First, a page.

Radio Discussion

 On Thursday morning of last week those of us on the panel of The Exchange programme on West Limerick Radio had some lively discussions on a number of different subjects. The other panellists on the programme were Noel Leahy from Abbeyfeale and Mary Lee Geary from Broadford , Sheila O’Regan was the presenter. One of the first items on the agenda was the proposed coming inspection of septic tanks which of course applies only to rural areas and in some cases to housing on the outskirts of country towns and villages which has not yet been serviced (one could very easily and truthfully call it neglected) and ignored by County Councils up and down the country who have failed to install essential sewerage systems in these areas. This is certainly true of housing in the suburbs of Athea where Council neglect is so very evident and which has been mentioned many times previously in this column. Some of us tried our best in the programme to portray the disgust and even anger that rural people feel at the idea of these inspectors calling around with their heads in the air and their noses to the ground to inspect our septic tanks on behalf of the European bureaucrats who know little or nothing about life or conditions in rural Ireland.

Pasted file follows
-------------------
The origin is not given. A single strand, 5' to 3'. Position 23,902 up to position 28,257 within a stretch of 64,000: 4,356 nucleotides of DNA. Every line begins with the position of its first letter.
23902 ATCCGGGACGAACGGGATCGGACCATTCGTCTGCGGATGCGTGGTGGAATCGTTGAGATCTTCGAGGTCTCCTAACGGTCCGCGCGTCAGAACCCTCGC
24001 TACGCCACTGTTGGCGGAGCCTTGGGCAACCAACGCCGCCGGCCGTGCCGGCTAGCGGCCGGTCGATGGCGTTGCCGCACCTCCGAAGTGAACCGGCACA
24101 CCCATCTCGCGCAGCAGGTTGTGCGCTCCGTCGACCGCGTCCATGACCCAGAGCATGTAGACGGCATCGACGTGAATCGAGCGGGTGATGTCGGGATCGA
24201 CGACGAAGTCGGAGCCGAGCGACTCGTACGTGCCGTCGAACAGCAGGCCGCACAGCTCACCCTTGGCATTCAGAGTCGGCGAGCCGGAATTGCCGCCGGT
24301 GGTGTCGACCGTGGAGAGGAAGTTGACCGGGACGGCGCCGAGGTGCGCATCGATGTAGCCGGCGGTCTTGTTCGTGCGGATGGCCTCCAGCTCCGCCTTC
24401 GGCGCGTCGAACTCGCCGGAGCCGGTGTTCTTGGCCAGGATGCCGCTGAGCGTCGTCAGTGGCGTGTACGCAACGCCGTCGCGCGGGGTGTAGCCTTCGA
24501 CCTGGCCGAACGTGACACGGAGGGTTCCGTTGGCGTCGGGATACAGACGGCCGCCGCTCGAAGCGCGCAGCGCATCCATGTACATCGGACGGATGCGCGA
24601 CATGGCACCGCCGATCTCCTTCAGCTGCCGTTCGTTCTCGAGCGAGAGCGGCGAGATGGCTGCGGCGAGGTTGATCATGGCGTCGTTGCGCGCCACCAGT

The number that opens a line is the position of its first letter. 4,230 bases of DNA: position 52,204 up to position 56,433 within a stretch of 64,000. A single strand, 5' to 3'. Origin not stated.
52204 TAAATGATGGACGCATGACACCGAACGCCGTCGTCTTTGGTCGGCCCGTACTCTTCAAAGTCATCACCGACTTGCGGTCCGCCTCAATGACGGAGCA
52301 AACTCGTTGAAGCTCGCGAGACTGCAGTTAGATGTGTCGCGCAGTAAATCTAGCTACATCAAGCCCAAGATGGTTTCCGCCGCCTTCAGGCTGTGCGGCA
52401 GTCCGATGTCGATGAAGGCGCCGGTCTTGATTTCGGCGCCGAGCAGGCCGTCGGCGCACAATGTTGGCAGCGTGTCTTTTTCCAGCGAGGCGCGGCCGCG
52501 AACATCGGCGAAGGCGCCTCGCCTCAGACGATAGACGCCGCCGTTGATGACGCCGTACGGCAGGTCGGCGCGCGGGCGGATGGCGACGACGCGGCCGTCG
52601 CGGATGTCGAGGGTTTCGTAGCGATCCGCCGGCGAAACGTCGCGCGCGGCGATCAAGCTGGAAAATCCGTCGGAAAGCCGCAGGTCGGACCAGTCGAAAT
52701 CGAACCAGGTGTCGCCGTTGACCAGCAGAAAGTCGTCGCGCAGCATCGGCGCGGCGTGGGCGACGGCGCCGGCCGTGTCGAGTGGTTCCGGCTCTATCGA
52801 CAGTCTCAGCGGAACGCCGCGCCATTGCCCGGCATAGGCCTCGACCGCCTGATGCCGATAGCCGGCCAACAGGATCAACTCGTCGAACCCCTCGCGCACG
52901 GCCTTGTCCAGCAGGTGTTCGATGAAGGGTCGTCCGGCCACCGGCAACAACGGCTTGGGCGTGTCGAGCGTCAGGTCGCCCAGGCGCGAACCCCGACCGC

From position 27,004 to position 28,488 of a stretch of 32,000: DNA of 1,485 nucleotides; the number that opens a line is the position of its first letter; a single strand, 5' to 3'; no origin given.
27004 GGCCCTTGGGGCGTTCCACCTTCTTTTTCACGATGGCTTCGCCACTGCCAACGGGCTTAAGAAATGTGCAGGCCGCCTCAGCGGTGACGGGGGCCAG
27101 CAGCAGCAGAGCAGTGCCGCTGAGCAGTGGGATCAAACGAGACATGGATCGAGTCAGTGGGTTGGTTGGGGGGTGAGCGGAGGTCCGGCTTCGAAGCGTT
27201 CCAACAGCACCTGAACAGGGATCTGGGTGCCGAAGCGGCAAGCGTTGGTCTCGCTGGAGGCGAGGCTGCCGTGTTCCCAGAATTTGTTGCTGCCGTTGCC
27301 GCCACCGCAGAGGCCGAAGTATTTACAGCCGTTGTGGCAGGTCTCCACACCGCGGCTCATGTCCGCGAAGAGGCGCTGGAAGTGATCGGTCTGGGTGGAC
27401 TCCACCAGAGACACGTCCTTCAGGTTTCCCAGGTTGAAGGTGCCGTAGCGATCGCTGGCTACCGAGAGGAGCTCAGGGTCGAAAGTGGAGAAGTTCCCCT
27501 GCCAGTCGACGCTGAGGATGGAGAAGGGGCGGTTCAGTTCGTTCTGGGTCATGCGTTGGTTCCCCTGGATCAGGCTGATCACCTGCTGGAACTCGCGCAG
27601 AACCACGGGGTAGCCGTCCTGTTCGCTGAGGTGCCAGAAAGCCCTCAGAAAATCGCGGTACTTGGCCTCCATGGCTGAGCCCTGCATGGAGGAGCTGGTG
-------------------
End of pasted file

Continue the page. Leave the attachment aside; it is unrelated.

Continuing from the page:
As mentioned by me on the radio a couple of my friends who visited Bavaria in Germany last year told of a village there where the local people are ignoring all those stupid regulations and rightly so. One can imagine the uproar there would be by local authority officials not to mention the Government Ministers and the European Masters of our country if someone kept a cow stall on the side of the street in Athea with a manure heap in front and bales of hay piled up under cover on the footpath, what would we think of it.  Yet if the stories we hear can be believed, and there is no reason why they should not, these are the things that are happening in other EU countries who are ignoring the regulations.  And then again let no one tell me that people in England are no longer burning rubbish in the traditional way in their back gardens. The English people, fair play to them, will not be dictated to by the Europeans. But we ourselves God help us in our bid to present our country and ourselves as squeaky clean to please and impress our European Masters must keep all the regulations that have been imposed on us or face enormous fines if we are in breach of these in any way.  It is in this context that the septic tank inspectors will be visiting us after Christmas. Where is the veto that our Government is supposed to have and where they are expected to use in the national interest? The national interest is certainly now so where do our present Government stand?  The septic tanks are of course some of the stupid regulations that are being imposed on us from Europe for which each household will have to pay €50 for the inspection alone.